Indexed on: 01 Apr '17Published on: 01 Apr '17Published in: Journal of experimental & clinical cancer research : CR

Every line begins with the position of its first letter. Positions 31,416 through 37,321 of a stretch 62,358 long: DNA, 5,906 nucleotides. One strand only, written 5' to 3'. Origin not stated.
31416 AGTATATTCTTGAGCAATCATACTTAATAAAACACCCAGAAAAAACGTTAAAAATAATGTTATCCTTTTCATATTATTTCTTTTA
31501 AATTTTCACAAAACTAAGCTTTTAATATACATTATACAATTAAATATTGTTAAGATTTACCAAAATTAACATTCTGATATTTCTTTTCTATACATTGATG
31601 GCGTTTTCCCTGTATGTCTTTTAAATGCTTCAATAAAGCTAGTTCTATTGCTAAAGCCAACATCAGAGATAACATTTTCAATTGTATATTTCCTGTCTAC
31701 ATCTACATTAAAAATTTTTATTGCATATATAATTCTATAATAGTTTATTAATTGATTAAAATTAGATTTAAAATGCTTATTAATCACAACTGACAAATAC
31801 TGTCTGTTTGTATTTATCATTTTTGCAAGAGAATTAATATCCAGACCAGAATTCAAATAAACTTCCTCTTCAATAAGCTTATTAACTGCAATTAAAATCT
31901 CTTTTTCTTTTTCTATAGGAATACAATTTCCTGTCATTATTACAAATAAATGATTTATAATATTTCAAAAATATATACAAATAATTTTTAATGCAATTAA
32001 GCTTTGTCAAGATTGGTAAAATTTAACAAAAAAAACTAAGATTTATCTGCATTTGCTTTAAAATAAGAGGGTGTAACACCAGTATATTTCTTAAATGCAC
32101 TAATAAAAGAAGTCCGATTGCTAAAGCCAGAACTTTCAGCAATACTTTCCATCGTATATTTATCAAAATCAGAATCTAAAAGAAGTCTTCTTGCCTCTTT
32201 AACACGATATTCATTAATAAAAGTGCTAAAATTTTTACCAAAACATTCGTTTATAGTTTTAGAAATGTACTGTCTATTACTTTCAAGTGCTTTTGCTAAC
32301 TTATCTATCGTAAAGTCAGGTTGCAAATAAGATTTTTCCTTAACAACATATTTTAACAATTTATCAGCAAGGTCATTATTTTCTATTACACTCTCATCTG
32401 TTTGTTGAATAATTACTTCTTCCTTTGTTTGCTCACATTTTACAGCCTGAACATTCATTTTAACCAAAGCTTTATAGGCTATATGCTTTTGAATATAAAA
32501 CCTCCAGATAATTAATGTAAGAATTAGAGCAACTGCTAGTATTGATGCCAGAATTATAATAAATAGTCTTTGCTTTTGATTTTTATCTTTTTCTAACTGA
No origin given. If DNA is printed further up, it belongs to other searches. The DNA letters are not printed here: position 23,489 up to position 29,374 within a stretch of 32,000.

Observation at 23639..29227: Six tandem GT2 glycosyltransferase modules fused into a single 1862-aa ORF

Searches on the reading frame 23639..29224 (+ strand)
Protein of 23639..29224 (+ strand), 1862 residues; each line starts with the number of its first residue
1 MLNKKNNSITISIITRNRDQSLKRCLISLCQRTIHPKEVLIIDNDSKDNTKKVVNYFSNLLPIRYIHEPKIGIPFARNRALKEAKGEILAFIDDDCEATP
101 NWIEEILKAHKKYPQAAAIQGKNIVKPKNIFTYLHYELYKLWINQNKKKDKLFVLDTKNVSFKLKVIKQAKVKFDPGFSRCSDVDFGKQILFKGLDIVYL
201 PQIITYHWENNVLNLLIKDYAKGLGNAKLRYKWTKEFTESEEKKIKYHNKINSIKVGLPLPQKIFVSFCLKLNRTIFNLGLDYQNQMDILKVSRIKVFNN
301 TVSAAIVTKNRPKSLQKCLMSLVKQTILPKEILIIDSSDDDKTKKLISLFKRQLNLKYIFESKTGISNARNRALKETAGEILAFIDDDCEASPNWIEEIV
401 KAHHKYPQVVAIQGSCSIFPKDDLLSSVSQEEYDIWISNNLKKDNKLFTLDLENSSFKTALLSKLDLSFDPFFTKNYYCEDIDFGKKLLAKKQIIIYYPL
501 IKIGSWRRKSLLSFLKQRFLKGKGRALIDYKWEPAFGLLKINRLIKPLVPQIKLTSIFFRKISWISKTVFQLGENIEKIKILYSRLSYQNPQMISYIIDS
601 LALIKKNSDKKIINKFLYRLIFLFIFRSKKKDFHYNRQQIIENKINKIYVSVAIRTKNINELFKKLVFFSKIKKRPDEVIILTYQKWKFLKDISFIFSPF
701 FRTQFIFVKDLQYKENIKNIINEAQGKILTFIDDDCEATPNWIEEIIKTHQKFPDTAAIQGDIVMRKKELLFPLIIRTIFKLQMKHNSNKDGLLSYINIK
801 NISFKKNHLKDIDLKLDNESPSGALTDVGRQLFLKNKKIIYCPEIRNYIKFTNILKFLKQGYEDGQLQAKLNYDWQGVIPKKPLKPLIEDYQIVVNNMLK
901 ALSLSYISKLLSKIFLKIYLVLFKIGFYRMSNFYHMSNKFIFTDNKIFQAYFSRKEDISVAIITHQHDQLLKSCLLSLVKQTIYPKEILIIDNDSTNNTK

Curcumin, as a pro-apoptotic agent, is extensively studied to inhibit tumor cell growth of various tumor types. Previous work has demonstrated that curcumin inhibits cancer cell growth by targeting multiple signaling transduction and cellular processes. However, the role of curcumin in regulating cellular bioenergetic processes remains largely unknown.Western blotting and qRT-PCR were performed to analyze the protein and mRNA level of indicated molecules, respectively. RTCA, CCK-8 assay, nude mice xenograft assay, and in vivo bioluminescence imaging were used to visualize the effects of curcmin on gastric cancer cell growth in vitro and in vivo. Seahorse bioenergetics analyzer was used to investigate the alteration of oxygen consumption and aerobic glycolysis rate.Curcumin significantly inhibited gastric tumor cell growth, proliferation and colony formation. We further investigated the role of curcumin in regulating cellular redox homeostasis and demonstrated that curcumin initiated severe cellular apoptosis via disrupting mitochondrial homeostasis, thereby enhancing cellular oxidative stress in gastric cancer cells. Furthermore, curcumin dramatically decreased mtDNA content and DNA polymerase γ (POLG) which contributed to reduced mitochondrial oxygen consumption and aerobic glycolysis. We found that curcumin induced POLG depletion via ROS generation, and POLG knockdown also reduced oxidative phosphorylation (OXPHOS) activity and cellular glycolytic rate which was partially rescued by ROS scavenger NAC, indiating POLG plays an important role in the treatment of gastric cancer. Data in the nude mice model verified that curcumin treatment significantly attenuated tumor growth in vivo. Finally, POLG was up-regulated in human gastric cancer tissues and primary gastric cancer cell growth was notably suppressed due to POLG deficiency.Together, our data suggest a novel mechanism by which curcumin inhibited gastric tumor growth through excessive ROS generation, resulting in depletion of POLG and mtDNA, and the subsequent disruption of cellular bioenergetics.